Science Fair Project Encyclopedia
The first true assault rifle was probably the Italian-made Cei-Rigotti, which was developed around the beginning of the 20th century but never entered military service. The first service assault rifle was the Russian Federov Avtomat of 1916 chambered for the Japanese Arisaka 6.5x50mm rifle cartridge, which due to supply problems was only used in small numbers. After these early starts, the idea of the assault rifle was mostly left dormant.
An attempt to provide soldiers with a rifle with an intermediate-power ammunition and heavier than submachine guns (too weak and with too short a range due to the pistol ammunition), but lighter than long rifles (uncomfortable to shoot, and difficult to control on full-automatic because of the powerful ammunition and more expensive to design and manufacture), by the Italian arms company Beretta resulted with its MAB 38 (Moschetto Automatico Beretta 1938). This was developed at the same time as the US M1/M2 carbine (the M2 version had selective fire).
The MAB 38 used a Fiocchi 9M38 cartridge, a higher-powered 9 mm Parabellum, which could provide a longer range. The useful range was about 200 m, although it was declared at 500 m. The MAB 38 was a multipurpose weapon.
The U.S. M1 carbine cartidge had superior range to a submachine gun and was intended as a personal defense weapon. It was not only much more powerful than the Colt 1911A1 service pistol, but proved to be popular among front line soldiers as well, with millions being used in World War II, the Korean War, and the Vietnam War. It did not, however, replace the M1 Garand, in part because the carbine's cartidge was very weak compared to those of other shoulder arms.
Germany had studied the problem since WWI, and their factories made a variety of non-standard cartridges, so they had less incentive to remain with their existing calibers. At first they were still using the 8x57JS and 8mm Mauser. The 7.92x30mm cartridge was the best of that production, and in 1941 it was improved to 7,9x33mm Infanterie Kurz Patrone. In 1942 it was improved again as Maschinekarbiner Patrone S and in 1943 Pistolen Patrone 43mE, then finally Infanterie Kurz Patrone 43. All these names follow the troubled creation of the Stg 44 .
In 1942 Walther presented the Maschinenkarabiner (automatic carabine, abbr. MK), named MKb42(W). In the same year, Haenel presented the MKb42(H), designed by Hugo Schmeisser as a result of this program. Rheinmetall-Borsig (some said Krieghoff) presented its FG-42 (Fallschirmjaeger Gewehr 42) though this was was in a different role, and using a heavy 8x57 mm cartridge. The FG-42 was sponsored by Hermann Göring.
War-time tests in Russia indicated the MKb42(H) was the best of the three. Schmeisser developed it first as the MP43, then MP43/1 and finally as the STG 44 Sturmgewehr. It immediately entered large scale production. More than 5,000 pieces had been produced by February 1944, 55,000 by the following November.
Statistical studies of real battles performed by the U.S. Army indicated that combat beyond 200 yards is rare. The Russians saw no reason to make a rifle that shoots beyond a rifleman's ability to aim. Therefore a lighter, less-powerful cartridge could be effective. This permitted a lighter rifle and enabled troops to carry more ammunition, making them more autonomous. The lighter ammunition would use far less cargo capacity on trains, trucks, ships and helicopters. This reduced the cost of resupply. In addition, the smaller size and easy handling of an assault rifle would reduce the burden on tank crews, support troops, and units with missions other than front line combat. All of these led to the widespread adoption of assault rifles.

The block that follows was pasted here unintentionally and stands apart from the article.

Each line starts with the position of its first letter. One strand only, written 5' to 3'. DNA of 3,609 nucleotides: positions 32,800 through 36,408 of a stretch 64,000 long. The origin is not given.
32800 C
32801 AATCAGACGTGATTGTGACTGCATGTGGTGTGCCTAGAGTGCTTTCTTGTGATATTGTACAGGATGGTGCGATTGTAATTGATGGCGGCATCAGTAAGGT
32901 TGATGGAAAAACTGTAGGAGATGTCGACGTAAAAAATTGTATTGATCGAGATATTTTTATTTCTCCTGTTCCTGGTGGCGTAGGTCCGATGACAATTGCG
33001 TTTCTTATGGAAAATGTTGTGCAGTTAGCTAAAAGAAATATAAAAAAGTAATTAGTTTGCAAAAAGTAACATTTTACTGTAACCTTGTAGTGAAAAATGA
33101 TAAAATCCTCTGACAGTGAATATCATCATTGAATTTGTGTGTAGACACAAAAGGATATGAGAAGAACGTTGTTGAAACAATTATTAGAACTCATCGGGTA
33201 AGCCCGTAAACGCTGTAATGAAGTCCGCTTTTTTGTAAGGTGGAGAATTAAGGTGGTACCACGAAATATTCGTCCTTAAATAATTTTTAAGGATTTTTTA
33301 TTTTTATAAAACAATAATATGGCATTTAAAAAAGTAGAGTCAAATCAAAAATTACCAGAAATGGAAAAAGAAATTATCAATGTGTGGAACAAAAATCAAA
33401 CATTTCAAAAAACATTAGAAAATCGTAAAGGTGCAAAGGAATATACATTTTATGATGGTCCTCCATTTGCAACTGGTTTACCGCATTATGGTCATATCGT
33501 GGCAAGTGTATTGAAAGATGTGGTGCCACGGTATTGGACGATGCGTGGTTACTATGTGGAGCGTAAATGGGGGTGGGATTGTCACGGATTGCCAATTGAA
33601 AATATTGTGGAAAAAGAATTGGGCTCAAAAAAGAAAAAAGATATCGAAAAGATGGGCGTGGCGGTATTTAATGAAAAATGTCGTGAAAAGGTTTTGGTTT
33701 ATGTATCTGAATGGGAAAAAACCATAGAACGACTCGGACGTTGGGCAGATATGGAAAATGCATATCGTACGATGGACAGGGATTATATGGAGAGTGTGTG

In the US, the term has recently been modified as "assault weapon" and applied (for political reasons) to various semi-automatic firearms. Arms manufacturers had for decades advertised the supposed resemblance of their civilian products to military weapons.
Effects on doctrine and organization
Studies by the U.S. Army indicate that most conflicts between soldiers occur at ranges of 100 meters or less. Russian doctrine asserts that the typical soldier is unable to aim beyond 400 meters, and therefore 400 m should be the ultimate aimed range of a rifle for massed fire. These studies influenced the basic design of the assault rifle, which caused ordinary soldiers to become less able to fire accurately at long ranges. However, Russian and Russian-derived doctrines include squad-level snipers, while the U.S. and its derived doctrines maintain a sniper team at battalion level.
In the United States, the term 'assault weapon' was used in certain groups primarily to describe a collection of semi-automatic firearms that have certain features, such as a magazine larger then ten rounds or a folding stock. It has been used primarily in relation to a specific Gun law, a bill commonly known as the 'Assault Weapons Ban', 'Clinton gun ban' or '1994 crime bill', although weapons capable of automatic fire, including assault rifles, have been under heavy restrictions since the 1930s in the US and were not affected by this now-expired law.
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